Transforming the Workforce
By Samantha Gardner
The National LGBT Task Force’s Creating Change conference drew me to frozen Chicago in January with one goal: gathering information for economic empowerment. I already had many projects on my plate, but the one that I really hoped to network/knowledge-share about was the TRANS*FORM Employment Expo. The ANCHOR Project is collaborating with the Southern Arizona Gender Alliance, Expert Global Solutions, and Pima Community College, to the bring the Expo to the PCC downtown campus on April 14, 2016.
2014 was a landslide year for the Transgender/Gender Non-Conforming (GNC) community in America and was dubbed the ‘Transgender Tipping Point.’ Laverne Cox, Chaz Bono, Caitlyn Jenner, and Carmen Carrera are just a few of the high profile transgender/GNC people that have dominated mainstream conversations. Even on the international stage, transgender public figures have fought for visibility with success. Professional racer Hiromasa Ando and politician Tamara Adrian made waves in their home countries of Japan and Venezuela due to their out status. This might lead the average American to assume that in 2016, transgender/GNC people are jet setting people of means with great cheekbones. However, the reality is grim for most folks under the transgender umbrella in America and throughout the world.
One might ask themselves why should there be a job fair focused on transgender/GNC people. One answer would be that job fairs are common and have focused on many populations from youth to women to plumbers to veterans – so why not transgender/GNC people? Another answer would be that transgender/GNC people experience terrible barriers in the job market and in the workforce. For example, the aforementioned Tamara Adrian ran for the Venezuelan National Assembly and was forced to do so under her old name. Name and pronoun issues are only one set of problems out of many that transgender/GNC people face in the job market.
When I attended ‘Addressing LGBTQ Poverty: A Caucus Economic Justice Advocates’ at Creating Change, we were given factsheets with some astounding statistics. In particular, the employment stats for the transgender/GNC population were dismal.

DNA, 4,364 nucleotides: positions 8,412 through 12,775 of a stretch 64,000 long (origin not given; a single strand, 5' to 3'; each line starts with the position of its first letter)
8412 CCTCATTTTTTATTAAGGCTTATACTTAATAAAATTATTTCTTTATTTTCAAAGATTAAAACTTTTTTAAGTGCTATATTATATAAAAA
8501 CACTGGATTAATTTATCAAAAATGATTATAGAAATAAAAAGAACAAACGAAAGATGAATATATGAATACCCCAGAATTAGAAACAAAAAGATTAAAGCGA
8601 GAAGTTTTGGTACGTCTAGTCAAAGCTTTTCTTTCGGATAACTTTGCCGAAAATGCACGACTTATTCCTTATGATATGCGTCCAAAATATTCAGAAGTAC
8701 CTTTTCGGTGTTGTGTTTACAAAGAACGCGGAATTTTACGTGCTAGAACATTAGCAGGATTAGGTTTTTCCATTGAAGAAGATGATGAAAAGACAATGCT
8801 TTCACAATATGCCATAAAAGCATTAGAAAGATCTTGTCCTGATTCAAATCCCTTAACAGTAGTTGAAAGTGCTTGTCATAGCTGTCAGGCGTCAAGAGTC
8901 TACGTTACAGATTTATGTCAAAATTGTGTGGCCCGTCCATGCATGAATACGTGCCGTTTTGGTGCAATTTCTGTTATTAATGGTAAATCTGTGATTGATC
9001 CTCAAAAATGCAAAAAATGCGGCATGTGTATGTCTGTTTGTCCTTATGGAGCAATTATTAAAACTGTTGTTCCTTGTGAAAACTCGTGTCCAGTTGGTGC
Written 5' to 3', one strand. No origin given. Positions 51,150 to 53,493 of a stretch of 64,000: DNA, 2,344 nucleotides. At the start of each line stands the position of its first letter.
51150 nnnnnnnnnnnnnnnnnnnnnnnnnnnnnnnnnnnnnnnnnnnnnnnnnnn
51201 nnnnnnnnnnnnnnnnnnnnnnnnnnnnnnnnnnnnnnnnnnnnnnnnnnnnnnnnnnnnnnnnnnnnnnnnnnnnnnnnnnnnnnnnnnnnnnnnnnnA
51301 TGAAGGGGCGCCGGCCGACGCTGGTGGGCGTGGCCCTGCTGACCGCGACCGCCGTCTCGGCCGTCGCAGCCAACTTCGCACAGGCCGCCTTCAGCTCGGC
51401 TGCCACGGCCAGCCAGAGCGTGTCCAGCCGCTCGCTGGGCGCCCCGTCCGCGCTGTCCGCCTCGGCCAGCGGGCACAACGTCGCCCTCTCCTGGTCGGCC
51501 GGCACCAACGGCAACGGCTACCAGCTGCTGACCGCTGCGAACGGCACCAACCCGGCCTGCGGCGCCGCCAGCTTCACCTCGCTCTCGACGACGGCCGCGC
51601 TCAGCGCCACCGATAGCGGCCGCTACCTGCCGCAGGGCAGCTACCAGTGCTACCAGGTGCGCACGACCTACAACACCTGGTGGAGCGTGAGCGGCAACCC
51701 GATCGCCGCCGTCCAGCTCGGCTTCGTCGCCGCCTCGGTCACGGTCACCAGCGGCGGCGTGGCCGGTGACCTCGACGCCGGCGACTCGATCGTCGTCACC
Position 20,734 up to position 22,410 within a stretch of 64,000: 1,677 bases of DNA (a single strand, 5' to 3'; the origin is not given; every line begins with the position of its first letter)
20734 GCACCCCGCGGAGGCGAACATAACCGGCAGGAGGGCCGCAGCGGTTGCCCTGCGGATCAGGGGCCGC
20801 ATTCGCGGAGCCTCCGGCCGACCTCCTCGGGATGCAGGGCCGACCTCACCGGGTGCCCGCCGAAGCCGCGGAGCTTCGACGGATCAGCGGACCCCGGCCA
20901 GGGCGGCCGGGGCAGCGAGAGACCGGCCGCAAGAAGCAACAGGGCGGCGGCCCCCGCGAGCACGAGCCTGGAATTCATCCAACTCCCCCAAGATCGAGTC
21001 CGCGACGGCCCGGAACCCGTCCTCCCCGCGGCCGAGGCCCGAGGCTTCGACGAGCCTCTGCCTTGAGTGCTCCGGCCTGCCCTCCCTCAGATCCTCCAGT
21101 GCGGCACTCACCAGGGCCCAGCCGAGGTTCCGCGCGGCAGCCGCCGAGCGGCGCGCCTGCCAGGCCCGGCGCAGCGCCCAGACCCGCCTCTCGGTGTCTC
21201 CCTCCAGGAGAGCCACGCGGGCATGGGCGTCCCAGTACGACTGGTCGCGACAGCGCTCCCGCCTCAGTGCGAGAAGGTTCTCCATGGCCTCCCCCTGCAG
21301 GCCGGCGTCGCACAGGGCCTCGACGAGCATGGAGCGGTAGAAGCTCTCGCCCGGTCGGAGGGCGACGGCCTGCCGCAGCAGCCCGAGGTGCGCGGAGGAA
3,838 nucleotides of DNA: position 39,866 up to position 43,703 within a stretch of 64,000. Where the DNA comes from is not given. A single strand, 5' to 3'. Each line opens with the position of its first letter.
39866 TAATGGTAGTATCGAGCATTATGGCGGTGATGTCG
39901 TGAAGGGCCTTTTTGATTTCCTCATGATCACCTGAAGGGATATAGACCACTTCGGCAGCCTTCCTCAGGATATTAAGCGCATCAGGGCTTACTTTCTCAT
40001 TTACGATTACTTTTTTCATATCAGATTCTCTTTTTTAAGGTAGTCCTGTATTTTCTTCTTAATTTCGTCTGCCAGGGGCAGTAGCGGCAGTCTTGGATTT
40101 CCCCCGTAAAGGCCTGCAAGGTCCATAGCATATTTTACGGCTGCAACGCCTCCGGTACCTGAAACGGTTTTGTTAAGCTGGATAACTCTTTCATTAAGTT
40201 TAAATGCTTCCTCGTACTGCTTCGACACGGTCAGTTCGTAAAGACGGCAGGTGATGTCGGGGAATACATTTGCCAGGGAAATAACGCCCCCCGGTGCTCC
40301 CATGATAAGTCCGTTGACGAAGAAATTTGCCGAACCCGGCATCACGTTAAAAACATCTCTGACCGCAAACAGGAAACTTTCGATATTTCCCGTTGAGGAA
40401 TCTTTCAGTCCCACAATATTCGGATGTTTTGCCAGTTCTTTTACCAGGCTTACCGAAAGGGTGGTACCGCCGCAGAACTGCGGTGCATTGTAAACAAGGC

- More than a quarter of transgender people reported being fired due to their gender identity.
- Unemployed transgender people face double the rate of working in street economies, homelessness, and incarceration.
- 11% of transpeople have been evicted from their homes because of their identity, with that number doubling for black transpeople, transfolks without a high school degree, or transgender undocumented immigrants.
- 55% of homeless transgender people were harassed by both guests and staff in homeless shelters.
- Queer and transpeople of color are disproportionately more likely to interact with law enforcement with a quarter of transgender Latinas and half of Black transgender people experiencing incarceration. This follows a trend set in schools wherein QTPOC students are more likely to be disciplined (31% of AA LGBTQ students are suspended compared to 18% of suspensions for white students).
All of these stats paint a picture of a community that is triaging problems due to layers of discrimination which takes away from productivity and empowerment. Transgender and gender non-conforming people are taking steps for themselves and working with allies to create new opportunities such as Carter Brown of Black Transmen Inc.
At Creating Change, there were professionals from organizations that are trying to bridge the employment gap for transgender/GNC Americans. I was especially eager to listen to representatives from Chicago House describe their work to the LGBTQ Poverty Caucus. Yet there are fewer programs than necessary to assist and empower transgender/GNC people.
TRANS*FORM Employment Expo is the first step in a grand economic initiative by the Southern Arizona Gender Alliance. SAGA wants to create a better environment for Transgender/GNC jobseekers in Tucson and I am proud to ally with them on this project. Creating Change didn’t give me any magical solutions to creating a Trans/GNC-focused job fair, but it did teach me how deep the need for economic empowerment is in the community.